Occurrence and Function of Very Short Fixation Durations in Reading

  • Ralph Radach
  • Dieter Heller
  • Albrecht Inhoff


Fixation durations during reading range from less than 50 ms to more than 1 second with means in the order of 220 ms to 250 ms and standard deviations of approximately 80 ms to 100 ms. An interesting property of frequency distributions of fixation duration is the gradual increase in the relative frequencies up to approximately 140 ms followed by a much steeper increase for longer fixation durations until the modal fixation duration interval is reached. According to McConkie et al. (1994), this change in the slope of frequency distributions is of functional significance: The duration of fixations of 140 ms or less is determined by information obtained during the pior fixation, the duration of longer fixations is controlled ‘on line’, by properties of fixated text so that departing saccades can be “directly controlled”.


Fixation Duration Corrective Saccade Express Saccade Scene Perception Short Fixation 
These keywords were added by machine and not by the authors. This process is experimental and the keywords may be updated as the learning algorithm improves.


Unable to display preview. Download preview PDF.

Unable to display preview. Download preview PDF.


  1. Becker W (1989) Metrics. In: Wurtz RH, Goldberg ME (eds.) The Neurobiology of Saccadic Eye Movements. Elsevier, Amsterdam, pp 13–61Google Scholar
  2. Becker W Jürgens R (1979) An analysis of the saccadic system by means of double step stimuli. Vision Res 19: 967–983PubMedCrossRefGoogle Scholar
  3. Biscaldi M, Fischer B (1994) Saccadic eye movements of dyslectics in non-cognitive tasks. In: Ygge J Lenner-strand G (eds) Eye Movements in Reading. Pergamon, Oxford, pp 245–259Google Scholar
  4. Biscaldi M, Fischer B, Aiple F (1994) Saccadic eye movements of dyslexic and normal reading children. Perception 23: 45–64PubMedCrossRefGoogle Scholar
  5. Dearborn W F (1906) The psychology of reading. Archives of Philosophy, Psychology, and Scientific MethodsGoogle Scholar
  6. Deubel H (1984) The evaluation of the oculomotor error signal. In: Gale A., Johnson G. (eds) Theoretical and Applied Aspects of Eye Movement Research. Elsevier, Amsterdam, pp 55–62Google Scholar
  7. Findlay, J Harris, R (1984) Small Saccades to Double-Stepped Targets Moving in two Dimensions. In: Gale A, Johnson G (eds) Theoretical and Applied Aspects of Eye Movement Research. Elsevier, Amsterdam, pp 71–78Google Scholar
  8. Fischer, B (1992) Saccadic reaction time: implications for reading, dyslexia and visual cognition. In Rayner K (ed) Eye movements and visual cognition. Scene perception and reading. Springer, New York, pp 31–45CrossRefGoogle Scholar
  9. Fischer B, Weber H (1993) Express Saccades and Visual Attention. Behavioral and Brain Sciences 16: 553–610CrossRefGoogle Scholar
  10. Heller D (1982) Eye movements in reading. In: Groner R, Fraisse P (eds) Cognition and Eye Movements. Deutscher Verlag der Wissenschaften, Berlin, pp 139–154Google Scholar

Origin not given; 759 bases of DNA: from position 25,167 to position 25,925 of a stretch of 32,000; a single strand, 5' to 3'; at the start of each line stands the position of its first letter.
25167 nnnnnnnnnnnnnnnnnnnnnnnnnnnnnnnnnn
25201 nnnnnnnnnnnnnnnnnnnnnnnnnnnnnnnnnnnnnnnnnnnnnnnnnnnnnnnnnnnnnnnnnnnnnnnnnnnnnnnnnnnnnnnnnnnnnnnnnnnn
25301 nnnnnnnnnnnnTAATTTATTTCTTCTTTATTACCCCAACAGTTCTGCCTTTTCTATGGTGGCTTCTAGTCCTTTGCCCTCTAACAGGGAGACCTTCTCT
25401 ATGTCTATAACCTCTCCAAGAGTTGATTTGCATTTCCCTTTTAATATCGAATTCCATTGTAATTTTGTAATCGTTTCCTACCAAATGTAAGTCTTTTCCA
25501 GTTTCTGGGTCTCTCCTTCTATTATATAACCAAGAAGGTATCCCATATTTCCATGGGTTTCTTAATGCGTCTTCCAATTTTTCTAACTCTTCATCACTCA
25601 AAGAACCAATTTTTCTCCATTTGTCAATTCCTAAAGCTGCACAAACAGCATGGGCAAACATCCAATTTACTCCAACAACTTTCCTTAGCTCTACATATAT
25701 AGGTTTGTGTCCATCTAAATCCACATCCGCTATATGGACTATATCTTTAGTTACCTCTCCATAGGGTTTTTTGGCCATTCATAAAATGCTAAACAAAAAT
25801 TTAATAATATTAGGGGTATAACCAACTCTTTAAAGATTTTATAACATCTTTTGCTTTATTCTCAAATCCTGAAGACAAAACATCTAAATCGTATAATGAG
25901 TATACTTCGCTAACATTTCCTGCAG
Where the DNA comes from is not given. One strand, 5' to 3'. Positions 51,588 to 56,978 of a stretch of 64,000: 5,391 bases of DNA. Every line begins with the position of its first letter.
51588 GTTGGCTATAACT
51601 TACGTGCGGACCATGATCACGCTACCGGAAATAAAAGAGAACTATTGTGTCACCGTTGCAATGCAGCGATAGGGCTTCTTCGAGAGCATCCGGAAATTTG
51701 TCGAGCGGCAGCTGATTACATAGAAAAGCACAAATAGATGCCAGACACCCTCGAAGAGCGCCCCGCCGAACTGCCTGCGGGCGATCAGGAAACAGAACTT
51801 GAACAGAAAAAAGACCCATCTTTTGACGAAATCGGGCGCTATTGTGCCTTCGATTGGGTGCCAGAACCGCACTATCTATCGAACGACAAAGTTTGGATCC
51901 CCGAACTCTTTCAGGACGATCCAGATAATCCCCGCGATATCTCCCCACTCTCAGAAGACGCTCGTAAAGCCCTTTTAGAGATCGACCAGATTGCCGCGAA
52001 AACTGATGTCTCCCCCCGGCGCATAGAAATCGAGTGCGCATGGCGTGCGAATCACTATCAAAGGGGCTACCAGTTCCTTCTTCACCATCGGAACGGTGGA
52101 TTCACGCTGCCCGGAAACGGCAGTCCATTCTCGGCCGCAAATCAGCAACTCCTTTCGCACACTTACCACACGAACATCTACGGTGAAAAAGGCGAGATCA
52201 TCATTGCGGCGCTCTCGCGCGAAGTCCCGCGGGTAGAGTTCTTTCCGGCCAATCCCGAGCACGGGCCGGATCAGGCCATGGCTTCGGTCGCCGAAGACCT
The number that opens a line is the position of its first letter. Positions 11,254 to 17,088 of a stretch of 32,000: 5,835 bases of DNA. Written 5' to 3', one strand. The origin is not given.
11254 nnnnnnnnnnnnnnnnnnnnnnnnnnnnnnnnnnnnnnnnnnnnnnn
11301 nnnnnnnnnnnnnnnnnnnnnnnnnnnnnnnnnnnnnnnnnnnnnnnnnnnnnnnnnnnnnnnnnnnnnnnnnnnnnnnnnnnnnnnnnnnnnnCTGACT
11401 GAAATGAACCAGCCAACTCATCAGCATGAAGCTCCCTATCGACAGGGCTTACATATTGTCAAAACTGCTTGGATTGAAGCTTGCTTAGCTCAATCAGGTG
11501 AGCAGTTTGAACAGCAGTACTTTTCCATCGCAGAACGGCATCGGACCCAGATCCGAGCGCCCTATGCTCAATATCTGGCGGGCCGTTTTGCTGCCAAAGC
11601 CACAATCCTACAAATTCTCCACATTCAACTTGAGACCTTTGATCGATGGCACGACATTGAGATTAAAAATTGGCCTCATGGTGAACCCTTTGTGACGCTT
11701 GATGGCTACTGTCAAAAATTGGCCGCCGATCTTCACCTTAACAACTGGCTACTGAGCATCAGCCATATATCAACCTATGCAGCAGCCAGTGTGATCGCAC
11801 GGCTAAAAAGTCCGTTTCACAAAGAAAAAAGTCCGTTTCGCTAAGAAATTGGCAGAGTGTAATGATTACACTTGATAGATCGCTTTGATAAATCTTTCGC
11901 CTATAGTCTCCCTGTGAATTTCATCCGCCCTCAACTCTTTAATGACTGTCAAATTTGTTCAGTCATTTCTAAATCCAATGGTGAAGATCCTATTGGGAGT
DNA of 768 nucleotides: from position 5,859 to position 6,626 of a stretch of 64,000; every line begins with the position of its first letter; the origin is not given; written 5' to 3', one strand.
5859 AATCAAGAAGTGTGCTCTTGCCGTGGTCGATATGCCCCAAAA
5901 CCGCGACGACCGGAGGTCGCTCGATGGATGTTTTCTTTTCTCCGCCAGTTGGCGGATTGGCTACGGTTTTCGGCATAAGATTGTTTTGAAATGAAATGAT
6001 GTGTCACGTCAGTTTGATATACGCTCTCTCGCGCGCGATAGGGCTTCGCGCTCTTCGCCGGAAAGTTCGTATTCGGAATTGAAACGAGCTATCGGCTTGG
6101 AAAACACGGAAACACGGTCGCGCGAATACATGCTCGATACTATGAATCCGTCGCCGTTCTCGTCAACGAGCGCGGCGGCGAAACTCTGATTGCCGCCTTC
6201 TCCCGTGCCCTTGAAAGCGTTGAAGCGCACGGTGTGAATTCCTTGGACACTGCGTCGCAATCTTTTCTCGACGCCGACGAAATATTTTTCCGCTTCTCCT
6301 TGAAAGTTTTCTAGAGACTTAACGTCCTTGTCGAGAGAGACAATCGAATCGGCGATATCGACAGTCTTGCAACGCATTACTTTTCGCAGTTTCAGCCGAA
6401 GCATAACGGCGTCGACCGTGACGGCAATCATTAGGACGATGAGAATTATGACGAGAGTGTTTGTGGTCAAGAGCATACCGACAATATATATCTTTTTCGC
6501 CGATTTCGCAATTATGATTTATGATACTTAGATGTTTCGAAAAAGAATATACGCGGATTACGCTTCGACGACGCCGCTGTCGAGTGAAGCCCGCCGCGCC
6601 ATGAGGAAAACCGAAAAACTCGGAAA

11. Heller D, Radach R (1992) Returning to an unanswered question: On the role of corrective saccades in text reading (Abstract). International Journal of Pychology 27: 55Google Scholar
  12. Hofmeister J (1997) über Korrektursakkaden beim Lesen von Texten und bei leseähnlichen Aufgaben. (On corrective saccades in reading and reading-like tasks.) Unpublished doctoral dissertation, Rheinisch-Westfälische Technische Hochschule, AachenGoogle Scholar
  13. Hogaboam (1983) Reading patterns in eye movement data. In: Rayner K (ed) Eye Movements in Reading. Perceptual and Language Processes. Academic Press, New York, pp 309–332Google Scholar
  14. Inhoff A Topolski R Vitu F, O’Regan K (1993) Attention demands during reading and the occurrence of brief (express) fixations. Perception & Psychophysics 54: 814–823CrossRefGoogle Scholar
  15. McConkie GW, Kerr PW, Dyre BP (1994) What are ‘normal’ eye movements during reading: Toward a mathematical description. In: Ygge J, Lennerstrand G (eds), Eye movements in reading. Pergamon, Oxford, pp 315–328Google Scholar
  16. McConkie GW, Underwood NR, Zola, D, Wolverton, GS (1985) Some temporal characteristics of processing during reading. Journal of Experimental Psychology: Human Perception and Performance 11:168–186PubMedCrossRefGoogle Scholar
  17. Morrison RE (1984) Manipulation of stimulus onset delay in reading: Evidence for parallel programming of sac-cades. Journal of Experimental Psychology: Human Perception and Performance 10: 667–682PubMedCrossRefGoogle Scholar
  18. O’Regan JK (1990) Eye movements and reading. In: Kowler E (ed) Reviews of oculomotor research: Vol.4. Eye Movements and Their Role in Visual and Cognitive Processes. Elsevier, Amsterdam, pp 395–453Google Scholar
  19. Radach R, McConkie G (1998) Determinants of fixation positions in reading. In: Underwood G (ed) Eye guidance in reading and scene perception. Elsevier, Oxford, pp 77–100CrossRefGoogle Scholar
  20. Rayner K, Reichle E D, Pollatsek A (1998) Eye movement control in reading: An overview and a model. In Underwood G (ed) Eye guidance in reading and scene perception. Elsevier, Oxford, pp 243–268CrossRefGoogle Scholar
  21. Vitu F, McConkie G (1998) On regressive saccades in reading. In: Underwood G (ed) Eye guidance in reading and scene perception. Elsevier, Oxford, pp 101–124CrossRefGoogle Scholar

Copyright information

© Springer Science+Business Media New York 1999

Authors and Affiliations

  • Ralph Radach
    • 1
  • Dieter Heller
    • 1
  • Albrecht Inhoff
    • 2
  1. 1.Institute of PsychologyTechnical University of AachenAachenGermany
  2. 2.University CenterState University of New York at BinghamtonBinghamtonUSA

Personalised recommendations